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Lincecum faces Doc in classic NLCS opener

Lincecum faces Doc in classic NLCS opener

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By his own standards, the 2010 regular season wasn't a vintage Tim Lincecum year. But it didn't take long in the postseason for the Giants right-hander to show why he's been one of the best pitchers in the game in recent years.

As the stakes have risen in October, so has Lincecum's performance. In his postseason debut, he recorded 14 strikeouts against the Braves in Game 1 of the National League Division Series.

On Saturday, the Giants will be hoping for a repeat performance in Game 1 of the NL Championship Series against the Phillies at Citizens Bank Park.

For an encore, likely Game 1 starter Lincecum draws one of the toughest matchups imaginable -- facing Roy Halladay and the Phillies on the road.

The anticipated pitchers' duel matches Halladay, the favorite to win the NL Cy Young Award this year, against Lincecum, the recipient of the award in 2008 and '09.

There will be plenty of hype, and for good reason.

Both right-handers turned in performances for the ages in their first career playoff starts.

Behind Lincecum, the Giants are expected to go with Matt Cain in Game 2, followed by Jonathan Sanchez in Game 3, which will be at AT&T Park in San Francisco.

In Game 1 of the Phillies-Reds series, Halladay set the tone by tossing the second no-hitter in MLB playoff history. The veteran, who had never experienced meaningful October baseball, placed his name next to Don Larsen. The only other no-hitter in the postseason was turned in by Larsen, who tossed a perfect game in the 1956 World Series.

Halladay's gem came the day before Lincecum struck out 14 for the Giants in their series opener with the Braves.

"Great for him," Lincecum told reporters of Halladay's historical game the day before the Giants opened their playoff series with Atlanta. "Obviously, we're concerned with ourselves."

Not to minimize history, but players have tunnel vision when it comes to the playoffs. Lincecum certainly has been locked in for several weeks.

For the season, Lincecum went 16-10 with a 3.43 ERA after going 15-7 with a 2.48 ERA in 2009.

One thing that didn't waver for him in 2010 was his ability to strike batters out. For the third straight year, Lincecum fanned more than 200 -- posting an NL-most 231.

Behind Lincecum in strikeouts is Halladay, who finished with 219.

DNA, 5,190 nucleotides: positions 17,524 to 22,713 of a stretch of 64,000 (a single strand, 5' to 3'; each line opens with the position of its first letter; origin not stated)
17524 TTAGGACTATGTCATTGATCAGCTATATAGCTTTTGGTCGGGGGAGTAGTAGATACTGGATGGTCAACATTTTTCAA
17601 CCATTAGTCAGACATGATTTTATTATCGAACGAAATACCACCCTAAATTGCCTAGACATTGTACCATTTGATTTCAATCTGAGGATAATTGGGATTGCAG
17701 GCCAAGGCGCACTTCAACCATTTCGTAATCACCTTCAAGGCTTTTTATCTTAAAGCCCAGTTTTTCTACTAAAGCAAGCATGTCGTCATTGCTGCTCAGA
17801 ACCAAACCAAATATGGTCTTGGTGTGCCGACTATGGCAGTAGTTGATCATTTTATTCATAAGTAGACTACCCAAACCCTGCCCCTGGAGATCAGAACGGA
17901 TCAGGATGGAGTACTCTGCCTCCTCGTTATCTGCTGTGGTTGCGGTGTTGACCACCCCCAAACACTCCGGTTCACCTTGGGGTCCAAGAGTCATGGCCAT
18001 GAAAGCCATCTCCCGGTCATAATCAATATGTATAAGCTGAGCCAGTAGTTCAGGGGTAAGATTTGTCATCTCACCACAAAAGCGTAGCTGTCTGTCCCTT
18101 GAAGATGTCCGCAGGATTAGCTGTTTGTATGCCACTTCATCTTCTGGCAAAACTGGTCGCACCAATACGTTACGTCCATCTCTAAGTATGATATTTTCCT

After a rough August, when he was 0-5 with a 7.82 ERA, Lincecum became dominant in September. For the month, he was 5-1 with a 1.94 ERA, striking out 52 in 41 2/3 innings.

Recently, Lincecum assessed how he overcame a rough August to finish on a roll.

"You know, things got a little bit more crucial," the right-hander said. "I went through more of a hectic period in my career. Obviously, that rough month made me want to turn things around and just do something different."

In a game of adjustments, Lincecum altered some things in his preparation. He switched up some things during his between-starts routine, and he increased his conditioning.

Bottom line is when he got on the mound in the most meaningful start of his career, he tossed a two-hit shutout and completely overwhelmed the Braves.

Lincecum has some familiarity with the Phillies. He faced them once this year, going 8 1/3 innings while striking out 11 and allowing two earned runs in a no-decision.

For his career, Lincecum has faced the Phillies seven times, and he is 2-1 with a 3.17 ERA. Philadelphia's batters are hitting a combined .199 against him.

Hitter-friendly Citizens Bank Park can be rough on pitchers. Lincecum has made three starts in Philadelphia and he's 0-1 with a 3.66 ERA in those meetings.

In the postseason, all the regular-season numbers don't mean a thing. October provides a fresh start, and Lincecum entered the playoffs not wanting to put too much pressure on the moment.

"Obviously, it's a great opportunity for us," he said before the playoffs began. "It's been a while for the Giants organization, and it's the first for myself. And a first for a lot of these guys. So we're trying to take it all in. I'm not trying to be too wide-eyed about it."

There certainly are going to be a lot of eyes watching when Lincecum and Halladay take the mound.

Joe Frisaro is a reporter for MLB.com. This story was not subject to the approval of Major League Baseball or its clubs.

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